The importance of the therapeutic relationship
Counsellors will often talk about the importance of the therapeutic relationship when you start counselling. They will place a great deal of emphasis on ensuring that it feels right, and how they might go about creating the necessary environment to ensure that the relationship can be maintained. So what does this mean for you?
It's going to be important you feel you can trust your counsellor. Therefore it may be useful to think about what this means for you. Your counsellor will reassure you as to the confidential nature of the relationship, so they will set clear boundaries in the initial session, so you both know where you stand with regards to what is and isn’t offered within the relationship.
Trust is not something that happens immediately. It is something that is often based on experience, so the more we experience our counsellor as someone who sticks to what they say and maintains their boundaries, the more comfortable we may begin to feel, hopefully allowing and encouraging us to further openness and to take further risks in the exploration of our feelings.
Your counsellor will aim to do this by creating an environment conducive to allow you to feel comfortable and open up. Hopefully, they will create not only a physical environment that will enable this but also a mental space allowing you to engage with feelings and emotions that will be present throughout the time the relationship lasts.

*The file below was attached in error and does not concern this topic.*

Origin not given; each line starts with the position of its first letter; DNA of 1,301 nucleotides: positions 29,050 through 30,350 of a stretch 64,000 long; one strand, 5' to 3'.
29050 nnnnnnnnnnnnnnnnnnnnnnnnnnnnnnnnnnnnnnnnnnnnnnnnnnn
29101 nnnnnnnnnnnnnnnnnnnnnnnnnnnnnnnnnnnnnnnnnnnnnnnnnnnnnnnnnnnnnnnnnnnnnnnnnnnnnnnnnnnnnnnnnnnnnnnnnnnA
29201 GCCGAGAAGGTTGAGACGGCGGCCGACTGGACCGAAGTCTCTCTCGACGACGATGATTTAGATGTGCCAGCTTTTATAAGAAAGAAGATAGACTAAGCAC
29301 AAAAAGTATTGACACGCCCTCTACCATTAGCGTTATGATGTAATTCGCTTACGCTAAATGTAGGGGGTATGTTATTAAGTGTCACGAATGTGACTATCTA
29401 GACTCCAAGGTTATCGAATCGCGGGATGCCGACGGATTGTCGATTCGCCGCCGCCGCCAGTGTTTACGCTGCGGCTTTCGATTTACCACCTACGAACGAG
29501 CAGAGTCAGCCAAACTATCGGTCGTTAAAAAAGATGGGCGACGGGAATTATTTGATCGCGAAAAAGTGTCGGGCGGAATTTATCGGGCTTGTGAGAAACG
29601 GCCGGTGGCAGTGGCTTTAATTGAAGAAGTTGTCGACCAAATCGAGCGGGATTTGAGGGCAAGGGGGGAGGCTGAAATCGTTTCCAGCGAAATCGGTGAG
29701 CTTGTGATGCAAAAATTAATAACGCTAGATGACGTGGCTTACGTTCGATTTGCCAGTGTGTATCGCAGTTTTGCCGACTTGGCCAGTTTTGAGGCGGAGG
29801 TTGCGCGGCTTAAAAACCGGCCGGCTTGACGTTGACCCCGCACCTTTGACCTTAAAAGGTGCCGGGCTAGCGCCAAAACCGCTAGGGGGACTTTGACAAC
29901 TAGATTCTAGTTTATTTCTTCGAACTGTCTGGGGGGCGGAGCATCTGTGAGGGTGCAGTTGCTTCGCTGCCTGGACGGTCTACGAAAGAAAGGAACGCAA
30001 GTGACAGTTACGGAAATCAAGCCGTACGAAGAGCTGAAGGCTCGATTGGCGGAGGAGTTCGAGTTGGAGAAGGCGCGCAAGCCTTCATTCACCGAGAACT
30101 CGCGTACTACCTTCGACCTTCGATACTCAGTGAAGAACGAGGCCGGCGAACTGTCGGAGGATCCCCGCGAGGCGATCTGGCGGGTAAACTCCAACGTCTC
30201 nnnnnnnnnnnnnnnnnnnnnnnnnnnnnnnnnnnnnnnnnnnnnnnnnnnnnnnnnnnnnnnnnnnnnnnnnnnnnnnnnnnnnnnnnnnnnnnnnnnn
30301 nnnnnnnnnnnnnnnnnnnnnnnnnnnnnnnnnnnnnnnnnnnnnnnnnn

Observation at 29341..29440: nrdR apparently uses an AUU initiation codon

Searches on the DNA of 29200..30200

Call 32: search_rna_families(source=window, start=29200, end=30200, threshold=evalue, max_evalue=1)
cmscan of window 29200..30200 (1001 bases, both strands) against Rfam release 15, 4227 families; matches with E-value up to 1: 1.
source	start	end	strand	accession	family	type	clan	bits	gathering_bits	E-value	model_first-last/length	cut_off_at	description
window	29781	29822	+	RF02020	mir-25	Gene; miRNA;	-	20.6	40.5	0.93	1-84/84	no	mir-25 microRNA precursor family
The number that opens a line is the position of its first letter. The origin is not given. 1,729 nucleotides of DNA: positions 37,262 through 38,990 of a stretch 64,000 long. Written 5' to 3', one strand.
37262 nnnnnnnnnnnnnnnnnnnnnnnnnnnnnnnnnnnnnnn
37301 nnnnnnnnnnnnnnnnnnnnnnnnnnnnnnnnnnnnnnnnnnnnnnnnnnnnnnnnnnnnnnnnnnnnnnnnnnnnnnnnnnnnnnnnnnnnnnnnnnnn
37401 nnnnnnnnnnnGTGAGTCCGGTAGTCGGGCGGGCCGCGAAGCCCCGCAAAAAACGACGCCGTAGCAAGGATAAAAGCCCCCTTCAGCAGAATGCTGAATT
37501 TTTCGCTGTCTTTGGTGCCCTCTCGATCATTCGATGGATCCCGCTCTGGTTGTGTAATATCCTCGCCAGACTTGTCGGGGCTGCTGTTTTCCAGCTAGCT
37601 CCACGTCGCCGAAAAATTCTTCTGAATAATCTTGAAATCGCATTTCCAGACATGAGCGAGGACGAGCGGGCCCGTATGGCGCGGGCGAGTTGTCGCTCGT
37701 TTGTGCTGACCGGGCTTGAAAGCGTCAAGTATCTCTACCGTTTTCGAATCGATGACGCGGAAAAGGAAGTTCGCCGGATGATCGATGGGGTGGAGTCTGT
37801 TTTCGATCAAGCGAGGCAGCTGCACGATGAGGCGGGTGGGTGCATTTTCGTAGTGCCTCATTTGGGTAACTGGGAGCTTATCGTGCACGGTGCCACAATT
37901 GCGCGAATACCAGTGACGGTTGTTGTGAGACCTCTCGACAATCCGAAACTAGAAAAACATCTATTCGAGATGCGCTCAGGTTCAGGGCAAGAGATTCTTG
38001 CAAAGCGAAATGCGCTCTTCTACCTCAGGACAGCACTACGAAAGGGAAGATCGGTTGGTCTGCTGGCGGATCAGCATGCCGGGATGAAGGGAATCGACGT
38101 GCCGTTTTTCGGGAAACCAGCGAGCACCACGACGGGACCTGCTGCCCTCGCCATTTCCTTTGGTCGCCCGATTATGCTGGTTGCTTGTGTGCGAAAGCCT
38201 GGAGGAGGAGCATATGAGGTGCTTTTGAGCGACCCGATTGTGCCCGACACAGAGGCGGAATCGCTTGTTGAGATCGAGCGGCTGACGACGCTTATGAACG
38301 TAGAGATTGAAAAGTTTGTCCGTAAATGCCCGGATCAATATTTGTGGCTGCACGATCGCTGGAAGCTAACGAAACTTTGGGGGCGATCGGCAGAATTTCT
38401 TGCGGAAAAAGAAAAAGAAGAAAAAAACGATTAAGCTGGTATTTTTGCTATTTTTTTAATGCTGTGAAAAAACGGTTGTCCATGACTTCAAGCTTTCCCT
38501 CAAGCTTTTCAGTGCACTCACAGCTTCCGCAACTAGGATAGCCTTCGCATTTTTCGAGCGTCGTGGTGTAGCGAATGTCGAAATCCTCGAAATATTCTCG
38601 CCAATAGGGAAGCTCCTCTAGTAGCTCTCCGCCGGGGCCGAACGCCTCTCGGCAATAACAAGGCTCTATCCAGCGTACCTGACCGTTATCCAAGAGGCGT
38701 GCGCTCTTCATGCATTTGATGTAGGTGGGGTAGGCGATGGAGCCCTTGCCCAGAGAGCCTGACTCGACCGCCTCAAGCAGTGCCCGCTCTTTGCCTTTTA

In this sense it may be useful to ask yourself at the first meeting if you feel this is someone who you feel comfortable to communicate with, have they made you feel welcome, have they accepted your feelings, and do you feel they are being genuine in their responses. Obviously, you may not know the answers to these questions straight away but may have a sense of how they will conduct themselves during the development of the therapy, and this feels like something you should acknowledge, while you begin to take the first steps towards trusting another person with your emerging feelings.
About the author
Warren is a person-centred counsellor who works with adults and young people from a wide range of backgrounds. He enables people to explore their experiences and feelings, in order to understand and gain some clarity with regards to their mental health, and how they might manage and cope with it in the future. He is based in Norwich, Norfolk.
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